Dear Friends and Neighbors,
Among my 2017 priorities list last week in my email update to you was growth management reform.
GMA – One size does NOT fit all!
It has been nearly 27 years since the Legislature under one-party control passed the Growth Management Act (GMA). While it mandated efforts for long-term land-use planning, which some argue may be a good thing, the problem with GMA is that it removed the ability for local control of planning efforts and forced counties, cities and communities into its “one size fits all” box.
Priorities in King County are much different than here in Clark County. Unfortunately, the cookie-cutter approach of GMA, implemented by a non-elected Growth Management Hearings Boards, treats all communities exactly the same. The boards have given no room for change or individual needs, even though it has been apparent over all these years that flexibility is needed for good management of growth. GMA especially harms our rural landowners.
This session, I have introduced two growth management reform bills:
Growth Management Reform Act of 2017
GMA contains very little language to address the rural element and population. This result is the Growth Management Hearings Boards consistently make flawed and heavy-handed radical decisions based on politics instead of the rule of law, which are often overturned later in Superior Court. Our small rural landowners are either forced to fight or bear the costs of board decisions that limit the ability to develop their own property. When they fight it out against the board, they often lose, and must pay the costs of attorneys and other fees. If they appeal in Superior Court and win, they’ve now had to bear those costs again.
House Bill 1224 would give the legislative authorities of certain counties to adopt an ordinance that would allow land-use appeals to go directly to Superior Court, instead of up the bureaucratic ladder, thus saving these landowners from paying twice for the costs of appeal.
Mineral resources planning
Gravel mining and other mineral extraction operations are important components of our local economies. However, when residential development is placed in an area near these operations, it’s simply a bad choice, and often the mineral resources operations that were first at the site are shut down. Keep in mind our state consumes about one dump truck of sand and gravel for every man, woman and child per year in Washington; that’s 7.2 million dump trucks of sand and gravel each year. This is why we must protect our mineral resource lands.
House Bill 1225 would require cities and counties to designate all property with long-term significance for mineral extractions as “mineral resource lands.” It then narrows the ability in planning efforts of incompatible residential development to be placed near these lands. A public hearing on this bill has been scheduled for next Tuesday at 1:30 p.m. in the House Environment Committee.
Also scheduled for public hearing. . .
House Bill 1223 would require 16- and 17-year olds to have a driver’s instruction permit for 12 months instead of six months. This will result in twice the supervised driving and extend the permit time through all four seasons of driving conditions. This will save the lives of more young drivers on our roads. This measure, which I introduced, is scheduled to have a public hearing 3:30 p.m., Jan. 25, in the House Transportation Committee.
Become a page in the Legislature!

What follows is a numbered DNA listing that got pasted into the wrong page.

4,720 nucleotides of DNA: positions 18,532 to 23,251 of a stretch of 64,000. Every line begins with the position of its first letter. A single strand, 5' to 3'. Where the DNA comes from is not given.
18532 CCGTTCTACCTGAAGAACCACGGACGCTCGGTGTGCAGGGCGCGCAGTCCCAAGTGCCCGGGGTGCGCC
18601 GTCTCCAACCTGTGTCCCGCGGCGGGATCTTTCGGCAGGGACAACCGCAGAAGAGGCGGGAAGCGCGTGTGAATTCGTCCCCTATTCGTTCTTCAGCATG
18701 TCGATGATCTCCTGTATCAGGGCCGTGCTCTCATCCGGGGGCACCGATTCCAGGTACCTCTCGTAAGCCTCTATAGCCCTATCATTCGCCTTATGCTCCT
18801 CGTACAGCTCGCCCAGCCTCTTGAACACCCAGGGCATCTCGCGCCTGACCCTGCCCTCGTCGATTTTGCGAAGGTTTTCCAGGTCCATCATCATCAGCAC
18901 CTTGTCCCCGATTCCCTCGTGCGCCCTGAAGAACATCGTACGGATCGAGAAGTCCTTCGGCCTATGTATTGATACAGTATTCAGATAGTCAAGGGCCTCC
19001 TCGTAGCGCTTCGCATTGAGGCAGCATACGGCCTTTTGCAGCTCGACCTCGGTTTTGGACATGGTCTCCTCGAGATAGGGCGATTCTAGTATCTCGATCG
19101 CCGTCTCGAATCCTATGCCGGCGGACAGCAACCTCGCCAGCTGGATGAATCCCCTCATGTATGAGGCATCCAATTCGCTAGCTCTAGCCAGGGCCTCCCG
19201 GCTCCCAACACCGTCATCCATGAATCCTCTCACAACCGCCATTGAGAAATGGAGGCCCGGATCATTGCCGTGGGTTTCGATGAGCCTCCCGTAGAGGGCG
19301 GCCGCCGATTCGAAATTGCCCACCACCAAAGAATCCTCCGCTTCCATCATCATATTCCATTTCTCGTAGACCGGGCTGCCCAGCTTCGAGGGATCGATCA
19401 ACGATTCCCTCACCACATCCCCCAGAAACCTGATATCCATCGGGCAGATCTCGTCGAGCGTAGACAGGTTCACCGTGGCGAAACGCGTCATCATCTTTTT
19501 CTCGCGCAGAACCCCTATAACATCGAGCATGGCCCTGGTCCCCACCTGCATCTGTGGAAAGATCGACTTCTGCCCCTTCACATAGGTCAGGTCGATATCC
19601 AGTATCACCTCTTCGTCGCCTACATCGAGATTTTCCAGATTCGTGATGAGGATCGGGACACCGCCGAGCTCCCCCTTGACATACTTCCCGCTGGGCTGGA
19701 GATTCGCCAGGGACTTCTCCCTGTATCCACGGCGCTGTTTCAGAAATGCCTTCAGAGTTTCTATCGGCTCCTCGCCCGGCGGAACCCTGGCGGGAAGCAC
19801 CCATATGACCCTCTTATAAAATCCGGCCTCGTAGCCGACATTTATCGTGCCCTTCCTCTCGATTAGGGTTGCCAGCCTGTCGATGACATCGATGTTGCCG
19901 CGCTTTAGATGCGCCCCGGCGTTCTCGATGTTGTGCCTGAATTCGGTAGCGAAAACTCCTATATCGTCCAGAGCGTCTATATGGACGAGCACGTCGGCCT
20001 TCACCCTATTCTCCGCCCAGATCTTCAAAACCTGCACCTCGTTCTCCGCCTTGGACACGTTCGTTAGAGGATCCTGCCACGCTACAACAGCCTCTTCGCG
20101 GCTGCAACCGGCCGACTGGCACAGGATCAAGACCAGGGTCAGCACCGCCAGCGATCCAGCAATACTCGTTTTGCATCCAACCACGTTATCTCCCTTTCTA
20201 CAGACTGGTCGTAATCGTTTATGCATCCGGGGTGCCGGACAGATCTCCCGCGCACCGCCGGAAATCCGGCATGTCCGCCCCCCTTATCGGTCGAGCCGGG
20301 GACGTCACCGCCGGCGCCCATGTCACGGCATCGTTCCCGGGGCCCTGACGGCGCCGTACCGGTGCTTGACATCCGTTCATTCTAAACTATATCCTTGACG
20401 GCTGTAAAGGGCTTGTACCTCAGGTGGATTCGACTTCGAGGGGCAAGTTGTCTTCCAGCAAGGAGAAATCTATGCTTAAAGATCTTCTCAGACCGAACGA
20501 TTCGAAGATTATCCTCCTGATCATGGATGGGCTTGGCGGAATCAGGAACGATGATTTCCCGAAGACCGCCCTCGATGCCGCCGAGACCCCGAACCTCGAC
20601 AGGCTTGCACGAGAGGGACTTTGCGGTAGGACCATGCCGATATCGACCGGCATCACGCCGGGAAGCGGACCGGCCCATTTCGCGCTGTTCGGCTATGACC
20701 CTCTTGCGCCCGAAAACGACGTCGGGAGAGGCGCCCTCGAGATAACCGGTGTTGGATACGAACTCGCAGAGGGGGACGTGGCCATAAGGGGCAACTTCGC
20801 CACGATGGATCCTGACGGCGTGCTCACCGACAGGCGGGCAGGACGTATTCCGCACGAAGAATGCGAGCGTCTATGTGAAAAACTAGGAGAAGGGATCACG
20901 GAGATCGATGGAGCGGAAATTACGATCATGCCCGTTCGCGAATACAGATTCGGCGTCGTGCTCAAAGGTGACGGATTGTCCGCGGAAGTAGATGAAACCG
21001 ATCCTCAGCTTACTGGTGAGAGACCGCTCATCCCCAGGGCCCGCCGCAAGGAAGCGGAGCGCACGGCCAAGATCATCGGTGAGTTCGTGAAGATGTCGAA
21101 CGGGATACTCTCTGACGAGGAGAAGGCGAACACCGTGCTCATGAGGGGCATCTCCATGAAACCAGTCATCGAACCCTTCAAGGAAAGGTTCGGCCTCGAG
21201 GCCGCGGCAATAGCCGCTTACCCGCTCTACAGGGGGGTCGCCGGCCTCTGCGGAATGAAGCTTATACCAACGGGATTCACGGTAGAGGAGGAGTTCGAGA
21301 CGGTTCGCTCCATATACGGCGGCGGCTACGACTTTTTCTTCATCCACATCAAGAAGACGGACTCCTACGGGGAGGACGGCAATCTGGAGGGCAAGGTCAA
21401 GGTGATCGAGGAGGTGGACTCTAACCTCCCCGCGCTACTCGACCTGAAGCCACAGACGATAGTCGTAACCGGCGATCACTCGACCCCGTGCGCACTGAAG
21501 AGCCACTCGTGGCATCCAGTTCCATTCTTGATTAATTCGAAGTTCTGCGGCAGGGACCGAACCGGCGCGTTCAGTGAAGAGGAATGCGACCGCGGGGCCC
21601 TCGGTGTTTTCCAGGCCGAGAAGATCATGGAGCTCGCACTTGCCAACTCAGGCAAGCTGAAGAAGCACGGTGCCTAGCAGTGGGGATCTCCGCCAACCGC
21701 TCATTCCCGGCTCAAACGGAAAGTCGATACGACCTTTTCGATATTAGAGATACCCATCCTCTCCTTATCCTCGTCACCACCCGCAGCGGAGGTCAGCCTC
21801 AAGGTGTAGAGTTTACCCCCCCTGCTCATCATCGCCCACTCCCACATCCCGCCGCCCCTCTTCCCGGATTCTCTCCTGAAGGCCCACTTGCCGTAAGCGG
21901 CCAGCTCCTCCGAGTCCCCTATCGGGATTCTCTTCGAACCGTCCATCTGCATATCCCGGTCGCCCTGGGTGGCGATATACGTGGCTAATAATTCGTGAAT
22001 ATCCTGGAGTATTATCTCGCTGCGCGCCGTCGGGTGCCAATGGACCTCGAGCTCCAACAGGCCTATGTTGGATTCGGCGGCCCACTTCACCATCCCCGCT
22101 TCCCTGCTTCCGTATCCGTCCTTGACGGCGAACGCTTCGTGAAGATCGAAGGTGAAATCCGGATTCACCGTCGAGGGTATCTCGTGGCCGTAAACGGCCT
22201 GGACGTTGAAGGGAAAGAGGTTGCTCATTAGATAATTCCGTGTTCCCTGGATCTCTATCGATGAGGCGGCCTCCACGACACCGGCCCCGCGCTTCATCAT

Do you know someone between the ages of 14 and 16 (has not yet turned 17) who would like to serve as a page in the House of Representatives? Positions are still available! Pages each spend a week at the state Capitol, carrying out various duties such as presenting the flags to operational chores like distributing amendments during legislative sessions. Each job is vital to the efficient operation of the Legislature. If you know of someone who is interested, have them contact my office. You can also get more information at this website, including a page application.
This week’s BAD BILL – House Bill 1116 – Payroll tax
It’s time to expose the bad bill of the week. This week’s choice is among the worst – House Bill 1116. It’s a new payroll tax on every employee and employer in Washington state.
The mandated new paid family/medical leave imposes a 0.2555 percent payroll tax starting on July 1, 2018, and then 0.51 percent on Jan. 1, 2020, with annual adjustment increases each year. Half of the payroll tax will be paid by the employer and half will be automatically deducted from all employee paychecks. There is no distinction between large companies or small mom and pop businesses.
Most large companies already provide some form of paid family leave, so this bill is another assault on small businesses in our state who are running on tight profit margins. I will be voting NO.
I support workers taking time off from work to have a baby, care for a sick parent, child or any other important medical emergency, but not at the expense of everyone else. For me, it’s a matter of personal responsibility; saving for a rainy day, not living above your means, and financially planning for a growing family.
This bill would further exacerbate our low business startup rates, which have dropped from 3.7 percent in 2006 to 2.5 percent in 2015. And exit rates for businesses leaving our state have outpaced starting rates since 2014. That’s one of the reasons why not a single House Republican signed onto this BAD bill that would kill small businesses.
I want to hear from you!
I welcome your thoughts and comments as we progress through the scheduled 105-day session. Please contact my office. You’ll find my contact information below.
Thank you for the honor of allowing me to serve you!
"Protecting life, liberty and the pursuit of happiness!"